Loan Guarantees and Desperation

We’ve seen surprisingly little news for it, but maybe it’s a little too inside nuclear baseball. That doesn’t mean the news isn’t good, though:House lawmakers approved a spending bill Thursday that includes $25 billion in loan guarantees for new nuclear reactors, an amount that could enable the expansion of North Texas' Comanche Peak plant. That last bit explains why this is appearing in the Dallas News. And Luminant is certainly ready to roll:Dallas-based Luminant, which owns the plant, said the additional amount "would be sufficient" to allow funding for its plan to build two reactors. Luminant said it was "the first alternate" last year when the U.S. Department of Energy selected four nuclear projects to further consider for loan guarantees. "We can't guarantee it, but this is a very important step to enabling it," said David Campbell, chief executive of Luminant, the power-generation unit of Energy Future Holdings. No playing favorites from u…

Honey That’s Sticky but Not Sweet

This is fun: USA Today’s Greenhouse blog has the story:The ad campaign, which has included TV spots aired in New Mexico and elsewhere, is funded by H. Leighton Steward, a retired oil industry executive and co-author of the Sugar Busters! dieting books, reports The Post.It's part of a larger lobbying campaign to defeat Obama's push for an energy-climate bill to reduce greenhouse gas emissions. Last month in his first Oval Office address, Obama said the Gulf oil spill shows how much the nation needs to reduce its dependence on polluting fossil fuels.Steward is not hiding away. He’s right up front on the page the ad references – sometimes, corporations and individuals who want to promote an unpopular idea do so secretly, so credit to Steward.On the page you’ll find another video with a demonstration:Isolated for 42 days in chambers of ambient and elevated CO2 concentrations, we periodically document the growth of cowpea plants (Vigna unguiculata) via time-lapse photography.And if …

Panels on the Roof

Good news for solar energy:President Barack Obama today announced that a US government agency is awarding nearly USD 2 billion from a stimulus package to two solar companies, as part of his drive to build a clean energy economy.“Today” was July 3. We’re happy to see some of the stimulus money go this way – Obama has said he wants to encourage solar energy – but otherwise only mildly interested. Solar power has some of the same issues as wind energy – it takes up vast expanses of land for intermittent electricity production – but it does have the capacity for delivering electricity on a very local basis. Think President Jimmy Carter’s solar panels on the White House roof - and the technology is still moving forward.SoloPower, one of many companies vying to lower the cost of solar energy, introduced on Monday a line of flexible panels for commercial rooftops. The company makes thin-film solar cells from a combination of copper, indium, gallium, and selenium (CIGS) which is placed on a …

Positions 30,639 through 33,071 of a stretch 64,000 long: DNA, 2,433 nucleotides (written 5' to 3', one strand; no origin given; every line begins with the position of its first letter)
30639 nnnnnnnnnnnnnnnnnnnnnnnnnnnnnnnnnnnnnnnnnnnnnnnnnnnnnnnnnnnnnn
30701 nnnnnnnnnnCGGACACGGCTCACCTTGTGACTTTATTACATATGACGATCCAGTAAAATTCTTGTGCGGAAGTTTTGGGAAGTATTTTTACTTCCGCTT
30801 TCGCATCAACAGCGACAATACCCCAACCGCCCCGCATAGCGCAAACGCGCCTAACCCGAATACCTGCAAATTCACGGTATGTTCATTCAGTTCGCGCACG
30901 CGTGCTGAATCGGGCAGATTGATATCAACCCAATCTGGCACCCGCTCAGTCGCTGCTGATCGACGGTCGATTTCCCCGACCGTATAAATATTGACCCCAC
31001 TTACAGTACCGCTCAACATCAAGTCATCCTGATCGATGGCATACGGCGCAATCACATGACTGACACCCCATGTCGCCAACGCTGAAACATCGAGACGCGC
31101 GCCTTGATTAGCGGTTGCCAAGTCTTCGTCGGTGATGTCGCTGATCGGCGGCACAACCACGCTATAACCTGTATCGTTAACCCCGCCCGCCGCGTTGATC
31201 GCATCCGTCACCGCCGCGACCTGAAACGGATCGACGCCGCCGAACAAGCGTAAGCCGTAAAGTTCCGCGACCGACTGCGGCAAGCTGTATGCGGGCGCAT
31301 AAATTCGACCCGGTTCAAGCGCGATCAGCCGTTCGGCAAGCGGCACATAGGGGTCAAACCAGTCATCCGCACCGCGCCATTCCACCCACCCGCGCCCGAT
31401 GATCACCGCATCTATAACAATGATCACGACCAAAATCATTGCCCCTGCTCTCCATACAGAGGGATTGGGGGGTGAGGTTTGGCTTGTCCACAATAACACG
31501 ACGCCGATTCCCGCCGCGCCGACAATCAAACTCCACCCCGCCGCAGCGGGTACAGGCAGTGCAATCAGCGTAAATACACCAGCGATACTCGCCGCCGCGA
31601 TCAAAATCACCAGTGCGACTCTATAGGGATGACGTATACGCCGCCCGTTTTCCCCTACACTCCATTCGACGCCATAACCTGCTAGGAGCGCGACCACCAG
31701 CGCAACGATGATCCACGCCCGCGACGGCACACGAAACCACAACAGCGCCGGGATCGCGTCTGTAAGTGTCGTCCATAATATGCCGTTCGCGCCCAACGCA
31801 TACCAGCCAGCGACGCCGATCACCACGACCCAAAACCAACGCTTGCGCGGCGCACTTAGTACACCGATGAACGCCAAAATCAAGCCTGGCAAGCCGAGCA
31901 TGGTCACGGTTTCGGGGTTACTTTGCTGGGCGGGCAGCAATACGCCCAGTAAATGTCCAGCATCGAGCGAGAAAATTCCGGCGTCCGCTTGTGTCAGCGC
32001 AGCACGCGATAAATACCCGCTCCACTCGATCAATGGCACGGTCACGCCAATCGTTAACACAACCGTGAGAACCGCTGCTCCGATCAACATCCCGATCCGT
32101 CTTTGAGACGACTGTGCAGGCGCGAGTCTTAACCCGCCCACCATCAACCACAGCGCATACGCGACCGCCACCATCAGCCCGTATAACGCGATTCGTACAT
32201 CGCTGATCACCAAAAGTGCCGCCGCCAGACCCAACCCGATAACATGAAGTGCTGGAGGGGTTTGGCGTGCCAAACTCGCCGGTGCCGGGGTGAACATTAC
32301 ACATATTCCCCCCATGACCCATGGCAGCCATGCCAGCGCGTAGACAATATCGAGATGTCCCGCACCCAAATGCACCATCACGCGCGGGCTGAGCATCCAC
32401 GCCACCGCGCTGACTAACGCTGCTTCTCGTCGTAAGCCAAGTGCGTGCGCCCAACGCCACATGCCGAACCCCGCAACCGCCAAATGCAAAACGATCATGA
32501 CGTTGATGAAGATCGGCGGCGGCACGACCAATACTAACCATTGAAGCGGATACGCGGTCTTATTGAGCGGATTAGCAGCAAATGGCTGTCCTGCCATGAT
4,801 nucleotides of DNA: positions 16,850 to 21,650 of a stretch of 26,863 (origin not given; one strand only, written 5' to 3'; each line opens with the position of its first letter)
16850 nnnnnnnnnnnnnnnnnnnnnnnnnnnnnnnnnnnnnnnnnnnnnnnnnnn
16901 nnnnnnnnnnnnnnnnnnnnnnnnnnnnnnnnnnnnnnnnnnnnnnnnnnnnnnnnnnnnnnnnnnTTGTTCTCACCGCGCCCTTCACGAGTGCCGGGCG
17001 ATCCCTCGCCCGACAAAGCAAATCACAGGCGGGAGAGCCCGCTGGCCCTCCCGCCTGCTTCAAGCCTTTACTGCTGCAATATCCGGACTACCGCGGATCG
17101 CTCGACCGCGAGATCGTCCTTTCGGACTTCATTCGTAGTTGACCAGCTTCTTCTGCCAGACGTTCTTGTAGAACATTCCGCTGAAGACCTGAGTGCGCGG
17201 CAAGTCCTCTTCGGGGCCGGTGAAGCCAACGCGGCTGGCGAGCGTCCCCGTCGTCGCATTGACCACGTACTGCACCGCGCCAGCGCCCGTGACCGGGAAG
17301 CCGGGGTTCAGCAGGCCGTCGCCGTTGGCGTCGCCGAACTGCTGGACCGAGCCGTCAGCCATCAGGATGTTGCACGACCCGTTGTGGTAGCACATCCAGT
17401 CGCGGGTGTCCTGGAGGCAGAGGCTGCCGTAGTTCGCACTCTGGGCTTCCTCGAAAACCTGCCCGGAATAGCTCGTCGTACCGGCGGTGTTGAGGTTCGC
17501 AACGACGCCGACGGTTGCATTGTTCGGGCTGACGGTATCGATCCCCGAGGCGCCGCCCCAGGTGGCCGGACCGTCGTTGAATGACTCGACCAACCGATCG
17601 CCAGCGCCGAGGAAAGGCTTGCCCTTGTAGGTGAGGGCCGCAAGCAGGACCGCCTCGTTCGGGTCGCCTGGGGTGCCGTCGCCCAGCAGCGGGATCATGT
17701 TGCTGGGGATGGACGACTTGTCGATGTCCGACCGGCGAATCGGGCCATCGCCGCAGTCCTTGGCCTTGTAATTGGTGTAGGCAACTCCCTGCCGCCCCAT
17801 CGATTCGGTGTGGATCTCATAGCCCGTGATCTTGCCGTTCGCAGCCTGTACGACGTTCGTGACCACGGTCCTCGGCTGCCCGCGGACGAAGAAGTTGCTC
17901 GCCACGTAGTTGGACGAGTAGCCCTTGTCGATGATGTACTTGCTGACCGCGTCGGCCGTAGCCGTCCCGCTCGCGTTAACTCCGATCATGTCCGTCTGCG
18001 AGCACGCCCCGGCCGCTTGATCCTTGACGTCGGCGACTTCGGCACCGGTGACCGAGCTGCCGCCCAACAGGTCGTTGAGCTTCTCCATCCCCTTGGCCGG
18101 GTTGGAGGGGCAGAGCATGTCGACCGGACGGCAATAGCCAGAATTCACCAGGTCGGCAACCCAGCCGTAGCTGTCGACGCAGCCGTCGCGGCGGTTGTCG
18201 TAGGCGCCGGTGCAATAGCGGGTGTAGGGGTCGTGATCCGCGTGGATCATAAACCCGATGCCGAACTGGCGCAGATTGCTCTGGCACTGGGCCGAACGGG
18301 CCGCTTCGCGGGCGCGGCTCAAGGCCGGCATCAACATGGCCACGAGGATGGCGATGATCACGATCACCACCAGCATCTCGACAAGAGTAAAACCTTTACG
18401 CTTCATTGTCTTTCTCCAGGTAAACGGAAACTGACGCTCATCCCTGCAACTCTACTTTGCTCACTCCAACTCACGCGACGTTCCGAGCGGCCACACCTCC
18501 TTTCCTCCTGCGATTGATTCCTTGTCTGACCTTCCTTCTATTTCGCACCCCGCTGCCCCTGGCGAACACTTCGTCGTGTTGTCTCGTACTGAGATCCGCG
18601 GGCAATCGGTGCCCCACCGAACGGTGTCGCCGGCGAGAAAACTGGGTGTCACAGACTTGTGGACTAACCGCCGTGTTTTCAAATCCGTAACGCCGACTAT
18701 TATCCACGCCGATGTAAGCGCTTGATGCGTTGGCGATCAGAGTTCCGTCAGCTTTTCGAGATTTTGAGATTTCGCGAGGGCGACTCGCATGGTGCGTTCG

Thermometers Ever Rising

Late last year, we made it clear that we were going to ignore Climategate, the release of emails from the University of East Anglia. Some interpreted those emails as indicating that the science behind climate change had been cooked up by scientists looking for grant money. We read the most incriminating emails – and a fair number of others, too – and a lot of the commentary - and concluded that there wasn’t enough there to change minds on either side of the debate. Anyway, to quote ourselves:But there are some investigations going on. Let’s wait for the results and then let’s choose sabers or pistols.And that brings us to:A British panel on Wednesday exonerated the scientists caught up in the controversy known as Climategate of charges that they had manipulated their research to support preconceived ideas about global warming.Now, cooking the books and general bad behavior are different things and the investigators did think the scientists engaged in too much of the latter:Echoing th…

Another Letter on Yucca Mountain

Yesterday, we told you about a letter sent by 91 legislators to Energy Secretary Steven Chu. In this story about the letter, writer Steve Tetreault uncovers another letter writing effort:Meanwhile, Rep. James Sensenbrenner, R-Wis., was seeking lawmakers to sign a letter to NRC Chairman Gregory Jaczko questioning whether three of the commissioners might have "pre-judged" the Yucca issue.In a draft copy obtained Tuesday, Sensenbrenner contends that three nominees who were confirmed faced "intense pressure" from Sens. Barbara Boxer, D-Calif., and Harry Reid, D-Nev., at their confirmation hearing in February.We were there at that hearing and it’s the closest we’ve seen Sen. Reid come to inserting himself into Yucca Mountain issues – and he wasn’t even there, as Boxer relayed the question from him to the NRC candidates. However, we’d quibble with the “intense pressure” characterization. Reid’s question was whether the three candidates would second-guess DOE’s decision …